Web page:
Early Intervention

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The efficacy of early intervention in arresting delays, returning development to typical pathways, or maximizing outcomes with long lasting gains has been well proven by research. Early Intervention is recommended when children are at risk or demonstrate developmental delays or disabilities.

The Early Intervention Program serves children from birth to five years of age through a comprehensive program that includes group activities as well as individualized therapy tailored to meet the individual needs of each child.

Children enrolled in this program receive initial and ongoing developmental assessments to identify areas of strengths and difficulties in an interdisciplinary manner. Accordingly, individual intervention plans incorporating therapeutic goals from all disciplines are formulated.

Children receive individual one-on-one therapy with speech and language therapists, occupational therapists and physical therapists, as well as attend the early intervention groups.

Parent training is an integral part of the Early Intervention Program. Parents are empowered on issues relevant to their children’s needs and are guided on implementing strategies and activities to stimulate their children’s development.

Team meetings, involving parents and all team members working with the child, are conducted on a regular basis.


Early Intervention groups:

The group provides an individualized educational program within a high adult-child ratio setting in order to facilitate peer interaction and enhance the child’s developmental potential.

The number of hours each child spends in the group depends on his age, needs and capabilities. Typically, children start with individual therapy sessions and when ready, enter the group for a gradually increasing number of hours per day. Their presence in the group is complemented with the one-on-one therapy sessions.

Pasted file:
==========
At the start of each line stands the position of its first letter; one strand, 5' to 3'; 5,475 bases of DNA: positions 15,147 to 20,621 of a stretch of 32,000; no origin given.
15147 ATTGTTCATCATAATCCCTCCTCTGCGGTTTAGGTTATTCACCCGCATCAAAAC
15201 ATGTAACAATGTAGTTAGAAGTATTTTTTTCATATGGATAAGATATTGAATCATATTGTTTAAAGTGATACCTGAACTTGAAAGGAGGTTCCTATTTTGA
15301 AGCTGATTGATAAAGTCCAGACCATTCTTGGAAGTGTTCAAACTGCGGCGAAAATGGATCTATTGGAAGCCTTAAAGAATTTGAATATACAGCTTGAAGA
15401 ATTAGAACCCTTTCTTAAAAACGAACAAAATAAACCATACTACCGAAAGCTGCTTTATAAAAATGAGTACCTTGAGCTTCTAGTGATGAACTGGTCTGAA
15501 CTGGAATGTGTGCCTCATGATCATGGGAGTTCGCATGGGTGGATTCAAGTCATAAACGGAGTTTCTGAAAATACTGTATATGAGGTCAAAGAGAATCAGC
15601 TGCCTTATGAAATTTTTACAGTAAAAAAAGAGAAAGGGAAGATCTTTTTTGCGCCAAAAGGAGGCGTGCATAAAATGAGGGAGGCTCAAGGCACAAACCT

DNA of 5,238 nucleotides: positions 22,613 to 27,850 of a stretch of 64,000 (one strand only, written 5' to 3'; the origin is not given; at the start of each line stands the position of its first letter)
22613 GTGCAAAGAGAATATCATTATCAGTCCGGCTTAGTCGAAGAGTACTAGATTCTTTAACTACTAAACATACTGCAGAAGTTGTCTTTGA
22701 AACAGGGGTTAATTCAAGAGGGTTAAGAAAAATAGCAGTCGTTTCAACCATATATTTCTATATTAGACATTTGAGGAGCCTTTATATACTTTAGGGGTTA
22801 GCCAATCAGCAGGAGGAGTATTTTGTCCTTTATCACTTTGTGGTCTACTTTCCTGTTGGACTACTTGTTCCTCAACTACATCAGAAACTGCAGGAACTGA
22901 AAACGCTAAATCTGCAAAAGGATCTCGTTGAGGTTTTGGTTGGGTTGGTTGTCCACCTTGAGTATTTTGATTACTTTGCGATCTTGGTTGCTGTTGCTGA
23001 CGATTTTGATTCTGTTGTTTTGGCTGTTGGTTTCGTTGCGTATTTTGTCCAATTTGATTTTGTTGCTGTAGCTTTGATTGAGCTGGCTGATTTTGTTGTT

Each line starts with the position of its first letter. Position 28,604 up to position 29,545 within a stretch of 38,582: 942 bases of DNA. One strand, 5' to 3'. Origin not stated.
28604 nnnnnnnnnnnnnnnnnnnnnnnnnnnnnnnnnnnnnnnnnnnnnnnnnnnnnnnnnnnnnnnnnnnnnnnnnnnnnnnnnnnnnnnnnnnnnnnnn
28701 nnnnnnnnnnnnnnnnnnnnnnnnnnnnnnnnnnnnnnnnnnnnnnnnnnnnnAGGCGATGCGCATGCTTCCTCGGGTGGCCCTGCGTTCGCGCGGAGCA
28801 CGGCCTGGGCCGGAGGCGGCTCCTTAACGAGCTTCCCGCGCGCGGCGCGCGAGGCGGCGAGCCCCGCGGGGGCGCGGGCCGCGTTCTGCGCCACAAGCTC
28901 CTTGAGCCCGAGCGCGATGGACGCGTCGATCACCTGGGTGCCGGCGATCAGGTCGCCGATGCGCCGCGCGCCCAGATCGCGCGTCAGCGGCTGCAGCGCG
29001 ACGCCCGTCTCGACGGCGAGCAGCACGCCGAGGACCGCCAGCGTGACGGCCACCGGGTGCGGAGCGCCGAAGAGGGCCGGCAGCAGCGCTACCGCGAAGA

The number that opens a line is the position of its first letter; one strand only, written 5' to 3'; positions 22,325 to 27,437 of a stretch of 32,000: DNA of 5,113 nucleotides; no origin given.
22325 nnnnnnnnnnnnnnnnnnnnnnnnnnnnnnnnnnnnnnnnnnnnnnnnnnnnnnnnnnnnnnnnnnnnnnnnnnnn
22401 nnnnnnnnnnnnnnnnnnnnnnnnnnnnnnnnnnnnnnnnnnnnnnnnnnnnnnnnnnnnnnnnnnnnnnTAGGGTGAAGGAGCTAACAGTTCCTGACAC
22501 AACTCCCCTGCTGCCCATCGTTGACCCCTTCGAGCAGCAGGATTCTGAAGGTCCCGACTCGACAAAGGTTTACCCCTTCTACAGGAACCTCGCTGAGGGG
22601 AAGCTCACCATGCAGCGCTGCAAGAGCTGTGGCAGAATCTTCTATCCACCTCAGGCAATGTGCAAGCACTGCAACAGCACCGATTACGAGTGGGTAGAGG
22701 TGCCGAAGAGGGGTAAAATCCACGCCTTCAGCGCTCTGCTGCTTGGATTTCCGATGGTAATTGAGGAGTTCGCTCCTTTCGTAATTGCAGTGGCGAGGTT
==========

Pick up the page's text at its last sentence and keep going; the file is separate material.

The daily routine of the group is planned to allow maximum stimulation for the children by exposing them to a wide variety of developmentally appropriate activities that address the following goals:

• Following classroom routines and making appropriate transitions while moving from one activity to another.

• Developing social skills such as: turn taking, responding to other’s initiations, initiating

interactions, eye contact, sharing tools and toys and participating in group activities for prolonged periods of time.

• Developing play skills such as: playing with toys as designed, playing with toys with an

identifiable theme, and developing appropriate skills for interactive play activities.

• Developing fine motor skills such as: cutting, pasting and using utensils.

• Developing gross motor skills such as: catching and throwing a ball, riding a tricycle and jumping.

• Developing receptive and expressive language abilities in order to improve the child’s ability to: respond to simple commands, understand vocabulary and concepts, express his needs and desires, and use language to socially communicate with others.

• Developing cognitive skills through providing play opportunities that develop concepts and curiosity to learn.

• Developing personal independence through learning to perform simple tasks in the classroom.

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